From Chickens to Rabbits

The radical momentum of President Franklin Roosevelt’s New Deal perhaps crested with the Supreme Court’s decision in the case Schechter Poultry Corporation v. United States. Large elements of the the National Industrial Recovery Act of 1933 were ruled unconstitutional. The Court found that the extensive regulatory structure of the act gave too much discretion the the Executive Branch violating the separation of powers. Agents of the Executive branch were making rules that should have been enacted by Congress. Further, some regulations actually exceed even Congressional federal authority with regard to the interstate commerce clause. Justice Louise Brandeis is reputed to have commented that “This is the end of this business of centralization…. we’re not going to let this government centralize everything.’’ Roosevelt was so furious he unsuccessfully attempted to stack the Supreme Court with additional Justices more inclined to rule in his favor.

What is interesting about the Schechter case that Schechter was not an large cooperation but a small, family-based Kosher wholesale poultry provider run by Jewish immigrants who did not speak English well and certainly did not understand the subtleties of the National Recovery Act. They were upset that their religious devotion was implicitly in question by the charges that they sold unhealthy chickens. This was a charge the authorities could not prove. A closer examination of the case, suggest that authorities were as much trying to make an example of a small defenseless enterprise as they were protecting public health.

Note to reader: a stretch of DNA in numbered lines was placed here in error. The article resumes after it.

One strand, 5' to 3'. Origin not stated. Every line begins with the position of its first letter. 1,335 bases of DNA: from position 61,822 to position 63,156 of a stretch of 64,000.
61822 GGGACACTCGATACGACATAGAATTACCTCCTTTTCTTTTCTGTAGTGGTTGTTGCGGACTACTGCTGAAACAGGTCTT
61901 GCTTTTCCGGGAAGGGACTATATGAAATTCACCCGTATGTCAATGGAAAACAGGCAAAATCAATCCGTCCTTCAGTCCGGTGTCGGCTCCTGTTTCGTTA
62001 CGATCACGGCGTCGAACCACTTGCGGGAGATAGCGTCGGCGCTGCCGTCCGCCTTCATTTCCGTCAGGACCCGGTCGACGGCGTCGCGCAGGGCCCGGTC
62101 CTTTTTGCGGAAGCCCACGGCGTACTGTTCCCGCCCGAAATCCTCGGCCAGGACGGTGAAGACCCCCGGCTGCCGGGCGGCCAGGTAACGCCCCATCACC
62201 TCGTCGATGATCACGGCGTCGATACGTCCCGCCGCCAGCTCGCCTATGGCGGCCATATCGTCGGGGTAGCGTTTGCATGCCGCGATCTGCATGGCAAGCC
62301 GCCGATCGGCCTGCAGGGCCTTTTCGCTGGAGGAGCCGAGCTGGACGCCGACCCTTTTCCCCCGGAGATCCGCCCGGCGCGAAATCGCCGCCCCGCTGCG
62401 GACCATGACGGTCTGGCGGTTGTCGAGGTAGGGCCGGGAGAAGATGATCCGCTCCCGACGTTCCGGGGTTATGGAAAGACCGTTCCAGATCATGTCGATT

There is small echo of this case in a modern situation where the USDA is fining a Missouri family $90,000 for largely a paperwork deficiency. Over the course of a couple years, the Dollarhite famly of Nixa, Missouri had raised rabbits both to sell as pets and for animal food. When they sold the rabbits to local pet stores they were designated as wholesale breeders. No one claims that rabbits were mistreated. However, they were is technical violation of the 1966 Animal Welfare Act.

When informed of this violation the Dollarhites immediately ceased activities. The enterprise was, after all, something of a hobby. Nonetheless, the Dollarhites have racked up a fine of $90K. There is also evidence that their may be some political motivation in the prosecution and that the family is being singled out to serve as an example to other wholesale breeders.

No one likes a bully and the USDA is shaking the Dollarhite familty down for more than just milk money. Fortunately, Democratic Senator Claire McCaskill and Republican Representative Billy Long are seeking to intervene on behalf of the Dollarhites. Americans should not have to rely on special attention is order to be treated with respect by the Federal government.

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